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Policy Primer: What Lies in the Balance?

Legislation—both active and pending—has had a profound impact on the sourcing landscape.

Four years after the implementation of punitive tariffs on China-made goods, many U.S. brands and retailers are still seeking to offset the impact the duties have had on their bottom lines. And after a pandemic threw the global supply chain into upheaval, apparel, footwear and textile companies have been forced to reevaluate the soundness of their sourcing strategies.

Sourcing Journal has taken a look back at the trade agreements and governmental actions that have impacted the sector most over the course of 2022. We’ve also spoken to industry experts about whether fashion can expect to see legislative progress in 2023.

Section 301 investigation of “China’s Acts, Policies and Practices Related to Technology Transfer, Intellectual Property and Innovation”

First implemented in 2018, the Trump-era punitive tariffs on Chinese goods were designed to address the country’s anti-competitive trade practices and rampant intellectual property theft. The trade action, which has now survived two administrations, has sustained consistent blowback from business leaders across industries and legislators questioning its efficacy. U.S. Customs and Border Protection (CBP) data indicates that U.S. companies have now paid upward of $150 billion in added duties due to the Section 301 investigation.

As inflationary pressures compounded over the summer of 2022, President Joe Biden reportedly considered strategies for staving off price increases at retail, including removing the added duties on certain goods. But amid rising aggression toward Taiwan, the Commander in Chief appeared to prioritize maintaining a tough-on-China stance.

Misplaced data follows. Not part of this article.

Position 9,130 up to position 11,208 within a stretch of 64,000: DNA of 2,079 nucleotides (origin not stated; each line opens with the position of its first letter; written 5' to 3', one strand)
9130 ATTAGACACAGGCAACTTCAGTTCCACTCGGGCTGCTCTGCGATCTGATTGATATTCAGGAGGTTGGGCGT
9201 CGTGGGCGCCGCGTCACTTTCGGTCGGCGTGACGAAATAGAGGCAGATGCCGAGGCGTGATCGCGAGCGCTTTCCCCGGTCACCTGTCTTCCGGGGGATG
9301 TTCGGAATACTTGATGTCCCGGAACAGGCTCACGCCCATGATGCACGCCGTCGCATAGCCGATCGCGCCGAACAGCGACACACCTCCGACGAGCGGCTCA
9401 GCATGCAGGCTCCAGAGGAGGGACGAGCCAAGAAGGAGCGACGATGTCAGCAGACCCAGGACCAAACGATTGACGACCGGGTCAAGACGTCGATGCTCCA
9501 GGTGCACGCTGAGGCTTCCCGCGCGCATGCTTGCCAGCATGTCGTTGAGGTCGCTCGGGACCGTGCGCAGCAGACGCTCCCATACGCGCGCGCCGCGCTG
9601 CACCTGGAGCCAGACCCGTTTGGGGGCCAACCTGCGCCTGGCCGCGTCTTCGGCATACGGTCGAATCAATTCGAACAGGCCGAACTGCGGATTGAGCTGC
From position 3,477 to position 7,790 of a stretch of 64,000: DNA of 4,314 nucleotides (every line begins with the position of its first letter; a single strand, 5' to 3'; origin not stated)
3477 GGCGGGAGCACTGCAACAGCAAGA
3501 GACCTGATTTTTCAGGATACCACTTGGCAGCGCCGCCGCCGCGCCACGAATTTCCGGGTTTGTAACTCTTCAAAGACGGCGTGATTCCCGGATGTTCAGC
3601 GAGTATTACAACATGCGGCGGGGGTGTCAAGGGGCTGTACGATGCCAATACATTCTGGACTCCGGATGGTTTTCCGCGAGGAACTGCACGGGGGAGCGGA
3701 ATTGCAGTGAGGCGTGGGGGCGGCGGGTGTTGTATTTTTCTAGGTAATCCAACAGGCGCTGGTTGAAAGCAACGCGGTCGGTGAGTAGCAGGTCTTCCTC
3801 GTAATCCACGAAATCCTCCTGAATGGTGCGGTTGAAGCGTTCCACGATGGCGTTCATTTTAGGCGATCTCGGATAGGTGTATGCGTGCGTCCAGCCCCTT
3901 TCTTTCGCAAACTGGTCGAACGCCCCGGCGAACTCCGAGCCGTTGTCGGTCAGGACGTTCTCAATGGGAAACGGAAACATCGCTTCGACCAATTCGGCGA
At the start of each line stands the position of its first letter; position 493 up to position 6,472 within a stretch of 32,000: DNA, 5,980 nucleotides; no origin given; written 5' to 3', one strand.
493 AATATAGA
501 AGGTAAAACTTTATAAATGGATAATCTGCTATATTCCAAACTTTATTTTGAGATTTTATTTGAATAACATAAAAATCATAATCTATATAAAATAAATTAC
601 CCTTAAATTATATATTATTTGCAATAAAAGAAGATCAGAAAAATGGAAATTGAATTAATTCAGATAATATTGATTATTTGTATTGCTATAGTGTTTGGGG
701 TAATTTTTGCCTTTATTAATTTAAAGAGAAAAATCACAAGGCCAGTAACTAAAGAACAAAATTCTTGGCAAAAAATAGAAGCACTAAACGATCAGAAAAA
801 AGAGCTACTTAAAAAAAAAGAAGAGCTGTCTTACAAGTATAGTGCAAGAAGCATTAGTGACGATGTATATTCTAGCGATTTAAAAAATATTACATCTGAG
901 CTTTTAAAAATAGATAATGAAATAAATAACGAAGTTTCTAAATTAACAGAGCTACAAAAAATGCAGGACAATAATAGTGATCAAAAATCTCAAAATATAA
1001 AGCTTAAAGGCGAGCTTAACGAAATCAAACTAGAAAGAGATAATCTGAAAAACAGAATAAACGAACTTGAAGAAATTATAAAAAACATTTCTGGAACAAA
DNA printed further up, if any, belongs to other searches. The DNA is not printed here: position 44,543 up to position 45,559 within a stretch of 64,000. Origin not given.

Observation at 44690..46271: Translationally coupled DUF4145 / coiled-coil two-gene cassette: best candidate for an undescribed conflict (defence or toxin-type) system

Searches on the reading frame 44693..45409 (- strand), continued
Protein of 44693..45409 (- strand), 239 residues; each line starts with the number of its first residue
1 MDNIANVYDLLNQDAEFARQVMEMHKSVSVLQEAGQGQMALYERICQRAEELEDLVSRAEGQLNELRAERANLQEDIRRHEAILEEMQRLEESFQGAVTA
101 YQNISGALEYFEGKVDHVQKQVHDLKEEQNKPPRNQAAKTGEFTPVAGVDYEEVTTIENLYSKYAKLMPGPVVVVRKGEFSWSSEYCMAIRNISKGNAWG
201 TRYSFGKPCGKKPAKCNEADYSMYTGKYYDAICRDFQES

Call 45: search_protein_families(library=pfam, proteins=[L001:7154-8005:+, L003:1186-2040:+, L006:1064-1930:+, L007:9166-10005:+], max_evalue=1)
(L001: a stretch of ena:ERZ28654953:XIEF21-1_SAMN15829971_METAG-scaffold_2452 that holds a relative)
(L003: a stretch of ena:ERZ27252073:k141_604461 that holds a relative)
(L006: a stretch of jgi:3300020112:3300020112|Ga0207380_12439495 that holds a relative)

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The United States Trade Representative (USTR) began a customary four-year tariff review this spring, and in September, decided that it would not allow the duties on China-made goods to expire. Ambassador Katherine Tai characterized the tariffs as “a significant piece of leverage” against the country—and one of the key tools for controlling its impact on the global market.

In early December, the USTR announced a nine-month extension for 352 product exclusions that were set to expire at the end of the year, including men’s, women’s and children’s apparel, home textile products, fabrics and yarns. USTR said the extension “will help align further consideration of these exclusions with the ongoing comprehensive four-year review.” It also asked interested parties to submit comments on the tariff headings containing the exclusions by Jan. 17, 2023 as a part of the review process.

While the fashion industry accounts for just 6 percent of all product imports, it pays 25 percent of all tariffs collected by the U.S. government, amounting to “a huge hidden tax on American families for the clothes and shoes they must buy,” according to American Apparel and Footwear Association (AAFA) president and CEO Steve Lamar.

Proponents and detractors alike now believe that the Section 301 duties are likely to remain in place for the foreseeable future. National Retail Federation (NRF) vice president of supply chain and customs policy Jonathan Gold now hopes for a “realignment” of tariff policy that will offer a more “strategic” path forward.

“From the outset, we never agreed with the tariffs as the means to get something done, and I think most would agree that the policy has not worked,” he said, noting that China has not made the changes that they had agreed to as part of the Phase One trade deal. “We haven’t addressed the intellectual property rights (IPR) and the forced technology transfers. Hitting consumer goods was not the right way to do that.”